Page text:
Aside from wearing red (lucky color), and wearing polka dots (symbol of money), putting money in pockets (to greet the year with pockets filled with money), jumping (for children to grow taller), and making noise (to ward off evil spirits), we would also turn on all the lights around the house on New Year’s Eve. On the dining table would be a huge basket of fruits to symbolize abundant blessings for the New Year.

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My mom would even open all the windows “to welcome the luck of the new year in”.  Not too far behind her would be my older sister shutting the windows because leaving the windows and doors open meant letting the firecracker fumes in the house as well.

Except for donning something with polka dots, and opening the windows and doors (it was too cold), I followed my mom’s tradition of welcoming the year.  We had a quiet dinner at home with a home-cooked meal.  At midnight, we clinked flute glasses filled with sparkling apple cider and Prosecco.

And so, we welcome 2013 full of hope and excitement for the endless possibilities that this year may bring.

Santa Claus

Years ago in my final panel interview for my very first teaching job in a Catholic school, a priest (who was part of a ten-man panel) asked me about my thoughts on Santa Claus.

He was basically asking me if I was going to include Santa in my  Christmas curriculum.  I think it was at this moment that it became clear to me that my role as a teacher should not include talking about Santa and his gifts.

In my interview, I said that Santa is a family matter.  I said that I would defer to the parents who I believe, know what is best for the family.  I really wanted to be sensitive to the families whose holiday season may not include him.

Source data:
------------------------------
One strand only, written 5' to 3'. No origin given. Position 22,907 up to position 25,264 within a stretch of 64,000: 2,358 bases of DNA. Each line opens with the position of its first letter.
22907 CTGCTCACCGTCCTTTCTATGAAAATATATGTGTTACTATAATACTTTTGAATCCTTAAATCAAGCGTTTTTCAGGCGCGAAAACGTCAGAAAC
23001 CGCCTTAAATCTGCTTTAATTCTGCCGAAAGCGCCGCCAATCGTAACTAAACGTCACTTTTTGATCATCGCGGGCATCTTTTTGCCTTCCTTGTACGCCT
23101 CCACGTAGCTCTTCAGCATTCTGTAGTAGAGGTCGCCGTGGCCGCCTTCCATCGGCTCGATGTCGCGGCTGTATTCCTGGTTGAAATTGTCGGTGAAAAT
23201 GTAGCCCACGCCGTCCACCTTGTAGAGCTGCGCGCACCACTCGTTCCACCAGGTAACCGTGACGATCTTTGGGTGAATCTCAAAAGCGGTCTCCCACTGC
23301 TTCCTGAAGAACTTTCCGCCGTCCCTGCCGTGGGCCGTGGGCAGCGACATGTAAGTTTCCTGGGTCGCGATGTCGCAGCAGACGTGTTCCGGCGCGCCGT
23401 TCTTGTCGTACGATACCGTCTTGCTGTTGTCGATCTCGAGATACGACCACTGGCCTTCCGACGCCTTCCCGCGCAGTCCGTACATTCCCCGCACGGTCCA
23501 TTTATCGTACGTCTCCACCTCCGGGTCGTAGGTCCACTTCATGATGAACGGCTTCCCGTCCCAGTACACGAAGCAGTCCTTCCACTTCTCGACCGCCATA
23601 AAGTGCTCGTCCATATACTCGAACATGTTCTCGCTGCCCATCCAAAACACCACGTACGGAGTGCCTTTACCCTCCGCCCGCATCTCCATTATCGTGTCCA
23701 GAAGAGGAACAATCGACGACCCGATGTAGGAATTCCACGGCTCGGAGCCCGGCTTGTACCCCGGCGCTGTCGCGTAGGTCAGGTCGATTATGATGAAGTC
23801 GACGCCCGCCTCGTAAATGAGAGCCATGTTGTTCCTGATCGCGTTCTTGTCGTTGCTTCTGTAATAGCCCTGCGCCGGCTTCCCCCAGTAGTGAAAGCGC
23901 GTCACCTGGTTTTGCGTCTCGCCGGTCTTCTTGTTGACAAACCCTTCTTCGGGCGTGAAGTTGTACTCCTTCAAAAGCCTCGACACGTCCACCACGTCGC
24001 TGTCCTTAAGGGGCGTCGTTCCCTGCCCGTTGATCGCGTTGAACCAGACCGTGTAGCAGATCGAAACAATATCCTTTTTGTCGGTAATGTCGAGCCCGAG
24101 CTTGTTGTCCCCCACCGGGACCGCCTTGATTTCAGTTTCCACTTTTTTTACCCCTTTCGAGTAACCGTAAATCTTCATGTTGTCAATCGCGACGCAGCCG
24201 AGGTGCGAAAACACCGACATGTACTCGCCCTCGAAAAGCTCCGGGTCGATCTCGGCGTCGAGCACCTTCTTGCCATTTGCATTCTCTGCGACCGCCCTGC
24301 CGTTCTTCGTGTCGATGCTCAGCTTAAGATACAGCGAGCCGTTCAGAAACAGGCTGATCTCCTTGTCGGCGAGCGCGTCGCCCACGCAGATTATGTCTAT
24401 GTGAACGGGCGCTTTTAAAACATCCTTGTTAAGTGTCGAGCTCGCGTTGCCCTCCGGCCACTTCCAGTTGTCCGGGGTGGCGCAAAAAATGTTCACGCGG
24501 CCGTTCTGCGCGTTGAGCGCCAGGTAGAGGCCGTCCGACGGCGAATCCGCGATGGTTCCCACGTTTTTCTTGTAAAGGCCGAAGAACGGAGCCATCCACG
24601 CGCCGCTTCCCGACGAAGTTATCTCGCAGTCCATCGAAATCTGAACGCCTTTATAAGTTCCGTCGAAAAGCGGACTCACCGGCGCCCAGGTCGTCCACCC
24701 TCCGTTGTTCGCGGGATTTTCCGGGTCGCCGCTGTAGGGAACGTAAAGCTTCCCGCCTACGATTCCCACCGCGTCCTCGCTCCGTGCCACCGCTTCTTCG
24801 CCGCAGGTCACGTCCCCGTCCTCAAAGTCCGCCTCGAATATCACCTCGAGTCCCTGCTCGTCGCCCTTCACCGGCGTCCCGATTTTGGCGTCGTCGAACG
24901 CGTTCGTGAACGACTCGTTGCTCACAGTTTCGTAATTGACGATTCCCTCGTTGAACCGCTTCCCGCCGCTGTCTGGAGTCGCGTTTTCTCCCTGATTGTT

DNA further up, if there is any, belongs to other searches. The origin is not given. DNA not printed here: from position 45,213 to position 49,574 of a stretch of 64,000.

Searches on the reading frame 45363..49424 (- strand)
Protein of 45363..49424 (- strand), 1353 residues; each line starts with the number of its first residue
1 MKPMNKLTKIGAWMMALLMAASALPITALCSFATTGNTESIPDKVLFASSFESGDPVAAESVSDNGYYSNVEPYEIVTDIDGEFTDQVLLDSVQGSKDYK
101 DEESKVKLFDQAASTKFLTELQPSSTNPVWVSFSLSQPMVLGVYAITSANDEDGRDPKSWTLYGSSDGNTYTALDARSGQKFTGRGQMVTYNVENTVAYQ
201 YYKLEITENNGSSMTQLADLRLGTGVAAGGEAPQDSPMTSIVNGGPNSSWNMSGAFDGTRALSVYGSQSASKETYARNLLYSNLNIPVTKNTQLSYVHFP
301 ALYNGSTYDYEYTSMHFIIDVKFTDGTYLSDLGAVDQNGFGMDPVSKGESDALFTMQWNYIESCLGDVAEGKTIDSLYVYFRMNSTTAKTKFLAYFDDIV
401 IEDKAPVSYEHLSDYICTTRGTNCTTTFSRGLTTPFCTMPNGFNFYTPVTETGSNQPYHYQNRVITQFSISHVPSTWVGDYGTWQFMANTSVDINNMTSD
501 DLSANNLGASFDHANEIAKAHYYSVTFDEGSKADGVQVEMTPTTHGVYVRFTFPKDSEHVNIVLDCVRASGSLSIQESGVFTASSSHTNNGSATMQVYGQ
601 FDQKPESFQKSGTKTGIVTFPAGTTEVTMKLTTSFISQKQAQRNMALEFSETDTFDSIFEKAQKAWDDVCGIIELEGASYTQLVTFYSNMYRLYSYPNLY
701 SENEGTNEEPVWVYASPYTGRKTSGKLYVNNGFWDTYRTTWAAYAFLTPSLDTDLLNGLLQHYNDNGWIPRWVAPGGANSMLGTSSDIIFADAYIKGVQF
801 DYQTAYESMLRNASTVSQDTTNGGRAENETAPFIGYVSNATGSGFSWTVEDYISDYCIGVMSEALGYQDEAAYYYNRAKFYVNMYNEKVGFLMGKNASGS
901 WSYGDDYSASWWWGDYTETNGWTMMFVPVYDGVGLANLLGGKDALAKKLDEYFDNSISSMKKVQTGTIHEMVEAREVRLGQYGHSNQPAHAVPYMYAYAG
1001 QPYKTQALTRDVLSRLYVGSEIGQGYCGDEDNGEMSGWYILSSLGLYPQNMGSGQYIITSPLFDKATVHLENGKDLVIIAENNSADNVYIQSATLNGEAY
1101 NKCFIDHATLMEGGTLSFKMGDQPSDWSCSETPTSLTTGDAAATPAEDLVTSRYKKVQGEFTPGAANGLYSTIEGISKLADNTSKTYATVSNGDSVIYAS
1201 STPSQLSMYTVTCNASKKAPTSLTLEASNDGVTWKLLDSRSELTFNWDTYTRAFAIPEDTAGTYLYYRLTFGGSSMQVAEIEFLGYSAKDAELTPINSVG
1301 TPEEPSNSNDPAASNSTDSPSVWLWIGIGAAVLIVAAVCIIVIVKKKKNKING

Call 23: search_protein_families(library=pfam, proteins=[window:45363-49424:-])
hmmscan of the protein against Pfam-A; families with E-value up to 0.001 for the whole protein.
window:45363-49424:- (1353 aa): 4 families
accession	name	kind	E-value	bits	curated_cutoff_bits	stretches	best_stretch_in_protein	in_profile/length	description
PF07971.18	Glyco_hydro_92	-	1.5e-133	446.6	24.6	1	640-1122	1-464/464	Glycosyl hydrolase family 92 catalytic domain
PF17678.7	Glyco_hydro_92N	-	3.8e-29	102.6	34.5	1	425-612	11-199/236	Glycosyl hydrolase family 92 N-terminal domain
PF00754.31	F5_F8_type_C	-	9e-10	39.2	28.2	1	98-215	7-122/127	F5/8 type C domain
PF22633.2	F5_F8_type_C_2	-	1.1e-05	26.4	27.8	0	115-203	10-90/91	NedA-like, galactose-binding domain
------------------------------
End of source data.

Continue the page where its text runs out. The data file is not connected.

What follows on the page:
Receiving gifts from Santa was not my own family’s tradition.

Santa Claus was a character that I only saw on Christmas cards as a young child in Manila.    I was not the least curious about him because my parents never talked about him when I was growing up. Because of this, I always thought that he was a fictional character similar to the Disney princesses.

When my own children became old enough to understand the concept of receiving gifts from Santa, my husband and I had to decide if we were going to support this or not.

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We are now living in the US and not the Philippines.  I know that they are going to ask questions because Santa can be seen everywhere–TV advertisements, print ads, and retail and grocery stores.  We even see him in the mall for photo ops.

What tipped the scale for me was when my son came home from school with a wish list for Santa.

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Lillian Katz, an international leader in childhood education, said in an interview regarding the distinction between child’s culture and heritage: